People often find that robots are actually preferable to a live person. Unlike real pets, robot puppies stay puppies for ever. Your sex robot will always be young, willing, and only be there for you (and won’t think you have strange desires or are a bad performer). According to Turkle, the problem is that this is a reduction of the bandwidth of human experience as we used to know it. She quotes from her research with teenagers: “texting is always better than talking”, as it’s less risky. Risk-avoidance is at the heart of the desire for intimacy with robots. (Again, security and convenience.)
Interaction with robots is sold as “risk free”, whereas “Dependence on a person is risky – it makes us subject to rejection – but it also opens us up to deeply knowing each other.”
“The shock troops of the robotic moment, dressed in lingerie, may be closer than most of us have ever imagined. … this is not because the robots are ready but because we are.”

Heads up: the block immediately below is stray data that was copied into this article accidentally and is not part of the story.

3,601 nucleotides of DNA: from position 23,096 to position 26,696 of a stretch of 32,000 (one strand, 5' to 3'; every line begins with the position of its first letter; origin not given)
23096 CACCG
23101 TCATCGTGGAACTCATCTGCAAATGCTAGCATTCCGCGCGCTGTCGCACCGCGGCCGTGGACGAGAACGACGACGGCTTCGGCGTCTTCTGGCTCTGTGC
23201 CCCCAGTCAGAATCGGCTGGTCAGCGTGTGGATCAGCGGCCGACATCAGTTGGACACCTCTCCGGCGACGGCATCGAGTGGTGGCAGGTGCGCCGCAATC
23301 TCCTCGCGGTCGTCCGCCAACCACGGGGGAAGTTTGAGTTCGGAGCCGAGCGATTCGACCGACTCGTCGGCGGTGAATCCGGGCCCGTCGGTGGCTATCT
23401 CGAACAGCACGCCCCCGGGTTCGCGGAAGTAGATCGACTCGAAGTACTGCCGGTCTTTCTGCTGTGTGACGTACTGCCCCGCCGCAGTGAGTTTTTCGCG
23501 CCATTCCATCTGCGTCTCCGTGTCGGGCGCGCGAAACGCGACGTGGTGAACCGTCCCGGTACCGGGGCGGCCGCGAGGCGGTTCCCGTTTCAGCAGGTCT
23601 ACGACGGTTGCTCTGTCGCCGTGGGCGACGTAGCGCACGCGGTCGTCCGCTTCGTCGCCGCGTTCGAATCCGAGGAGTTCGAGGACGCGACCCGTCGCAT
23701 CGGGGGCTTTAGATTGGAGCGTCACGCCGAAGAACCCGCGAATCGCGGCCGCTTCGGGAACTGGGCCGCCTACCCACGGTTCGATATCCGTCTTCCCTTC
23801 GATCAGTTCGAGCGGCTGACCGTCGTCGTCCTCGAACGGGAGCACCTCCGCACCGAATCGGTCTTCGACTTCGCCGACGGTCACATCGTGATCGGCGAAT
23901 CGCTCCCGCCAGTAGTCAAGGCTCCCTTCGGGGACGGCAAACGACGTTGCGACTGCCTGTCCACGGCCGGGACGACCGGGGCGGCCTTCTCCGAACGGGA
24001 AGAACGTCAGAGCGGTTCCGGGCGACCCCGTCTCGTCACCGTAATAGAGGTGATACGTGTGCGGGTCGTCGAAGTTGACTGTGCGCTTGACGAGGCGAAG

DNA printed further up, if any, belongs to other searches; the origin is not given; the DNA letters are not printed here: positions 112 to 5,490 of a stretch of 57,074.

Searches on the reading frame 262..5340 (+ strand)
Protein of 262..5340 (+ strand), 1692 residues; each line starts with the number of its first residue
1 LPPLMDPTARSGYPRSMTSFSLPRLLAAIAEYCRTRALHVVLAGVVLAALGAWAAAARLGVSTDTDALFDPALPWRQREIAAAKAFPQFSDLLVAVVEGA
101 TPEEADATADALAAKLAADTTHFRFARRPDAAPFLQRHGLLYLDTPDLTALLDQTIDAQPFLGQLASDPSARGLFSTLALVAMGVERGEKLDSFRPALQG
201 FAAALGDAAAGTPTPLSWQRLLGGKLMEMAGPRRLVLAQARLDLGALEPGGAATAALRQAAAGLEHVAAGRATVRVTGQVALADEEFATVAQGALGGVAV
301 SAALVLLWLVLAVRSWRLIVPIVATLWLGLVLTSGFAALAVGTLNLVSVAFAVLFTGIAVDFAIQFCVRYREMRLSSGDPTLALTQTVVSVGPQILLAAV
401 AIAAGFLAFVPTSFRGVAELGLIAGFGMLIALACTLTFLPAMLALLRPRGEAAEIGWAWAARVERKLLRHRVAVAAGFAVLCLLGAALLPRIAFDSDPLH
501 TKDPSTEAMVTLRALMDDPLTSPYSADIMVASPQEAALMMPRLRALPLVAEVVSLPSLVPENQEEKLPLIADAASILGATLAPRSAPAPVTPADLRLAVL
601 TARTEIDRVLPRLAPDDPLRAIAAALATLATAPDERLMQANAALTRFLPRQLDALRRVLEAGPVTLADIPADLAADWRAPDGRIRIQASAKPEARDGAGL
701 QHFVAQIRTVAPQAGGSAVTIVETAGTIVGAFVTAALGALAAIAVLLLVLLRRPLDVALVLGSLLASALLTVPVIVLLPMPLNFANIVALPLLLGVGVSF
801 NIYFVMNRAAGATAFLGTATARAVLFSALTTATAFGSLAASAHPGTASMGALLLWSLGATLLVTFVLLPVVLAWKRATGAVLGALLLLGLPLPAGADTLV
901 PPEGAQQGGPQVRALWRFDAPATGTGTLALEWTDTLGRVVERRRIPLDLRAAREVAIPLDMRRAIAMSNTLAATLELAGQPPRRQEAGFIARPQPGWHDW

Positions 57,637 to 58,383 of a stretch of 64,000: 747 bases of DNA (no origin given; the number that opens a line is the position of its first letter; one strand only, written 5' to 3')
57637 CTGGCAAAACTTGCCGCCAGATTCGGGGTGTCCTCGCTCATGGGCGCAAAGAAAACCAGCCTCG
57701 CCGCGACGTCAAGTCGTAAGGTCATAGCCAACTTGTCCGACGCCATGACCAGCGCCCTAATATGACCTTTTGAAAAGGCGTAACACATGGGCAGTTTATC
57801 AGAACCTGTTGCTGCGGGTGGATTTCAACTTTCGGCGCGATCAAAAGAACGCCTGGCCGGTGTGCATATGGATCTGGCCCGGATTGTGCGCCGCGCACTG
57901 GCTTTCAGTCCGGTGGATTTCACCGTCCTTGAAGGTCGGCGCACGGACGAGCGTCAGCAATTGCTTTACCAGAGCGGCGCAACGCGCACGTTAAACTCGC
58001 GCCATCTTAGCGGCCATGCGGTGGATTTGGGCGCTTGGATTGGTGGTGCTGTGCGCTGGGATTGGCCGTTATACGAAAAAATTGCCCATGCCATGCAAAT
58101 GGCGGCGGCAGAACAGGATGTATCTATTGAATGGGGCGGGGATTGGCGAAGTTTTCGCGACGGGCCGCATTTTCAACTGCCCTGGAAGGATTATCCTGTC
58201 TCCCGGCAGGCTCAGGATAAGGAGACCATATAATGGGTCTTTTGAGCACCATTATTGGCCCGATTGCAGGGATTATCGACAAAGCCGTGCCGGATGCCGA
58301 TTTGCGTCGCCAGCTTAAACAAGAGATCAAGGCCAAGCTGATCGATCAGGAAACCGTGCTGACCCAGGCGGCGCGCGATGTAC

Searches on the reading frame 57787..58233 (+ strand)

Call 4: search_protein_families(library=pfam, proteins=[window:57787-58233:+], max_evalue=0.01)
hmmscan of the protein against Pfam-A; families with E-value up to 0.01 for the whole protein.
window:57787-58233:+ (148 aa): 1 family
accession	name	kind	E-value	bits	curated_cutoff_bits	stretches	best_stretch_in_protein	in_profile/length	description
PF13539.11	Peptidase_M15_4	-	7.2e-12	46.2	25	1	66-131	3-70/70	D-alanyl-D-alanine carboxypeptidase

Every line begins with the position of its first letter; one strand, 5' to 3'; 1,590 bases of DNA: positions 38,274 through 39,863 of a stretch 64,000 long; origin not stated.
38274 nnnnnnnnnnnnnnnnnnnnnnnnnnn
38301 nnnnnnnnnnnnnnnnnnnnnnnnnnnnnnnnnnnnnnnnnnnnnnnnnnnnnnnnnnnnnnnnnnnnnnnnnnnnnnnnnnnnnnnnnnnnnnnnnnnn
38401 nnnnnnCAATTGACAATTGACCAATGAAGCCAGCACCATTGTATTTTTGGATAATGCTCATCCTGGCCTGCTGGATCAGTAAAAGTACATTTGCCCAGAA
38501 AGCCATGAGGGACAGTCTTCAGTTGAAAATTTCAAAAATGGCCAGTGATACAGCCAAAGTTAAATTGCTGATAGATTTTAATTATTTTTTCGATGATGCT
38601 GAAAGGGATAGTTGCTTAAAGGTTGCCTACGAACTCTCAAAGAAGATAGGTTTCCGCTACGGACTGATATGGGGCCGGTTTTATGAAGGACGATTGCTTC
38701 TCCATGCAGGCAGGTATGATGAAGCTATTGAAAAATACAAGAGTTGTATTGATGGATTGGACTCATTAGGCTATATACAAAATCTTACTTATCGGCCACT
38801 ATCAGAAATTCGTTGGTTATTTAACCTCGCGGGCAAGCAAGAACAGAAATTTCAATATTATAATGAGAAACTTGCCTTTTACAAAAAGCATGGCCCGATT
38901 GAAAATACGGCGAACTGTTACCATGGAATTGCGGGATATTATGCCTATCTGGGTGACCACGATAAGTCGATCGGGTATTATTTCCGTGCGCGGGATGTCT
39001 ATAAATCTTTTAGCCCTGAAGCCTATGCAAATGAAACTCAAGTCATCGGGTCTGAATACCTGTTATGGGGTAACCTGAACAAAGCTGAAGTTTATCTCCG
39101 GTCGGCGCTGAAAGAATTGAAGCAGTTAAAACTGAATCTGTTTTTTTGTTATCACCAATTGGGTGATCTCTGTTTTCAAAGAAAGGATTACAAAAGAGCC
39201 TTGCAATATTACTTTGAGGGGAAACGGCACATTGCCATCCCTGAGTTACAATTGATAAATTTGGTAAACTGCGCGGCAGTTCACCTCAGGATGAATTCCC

It’s in the library! From the introduction to the book: http://alonetogetherbook.com/?p=4
A quick TED talk about the ideas and research behind the book: TEDxUIUC – Sherry Turkle – Alone Together: https://www.youtube.com/watch?v=MtLVCpZIiNs
5. the conceptual basics of data doubles explained
A talk by Gemma Galdon-Clavell https://www.youtube.com/watch?v=0eifMYCfuBI. My rough notes:
“who do you think you are? who do you think the person next to you is? …
identities are a complex thing. we mess with our identities, we play with them, we’re not the same person at a job interview than when going out at night to party. we choose to show different things, evolve over time.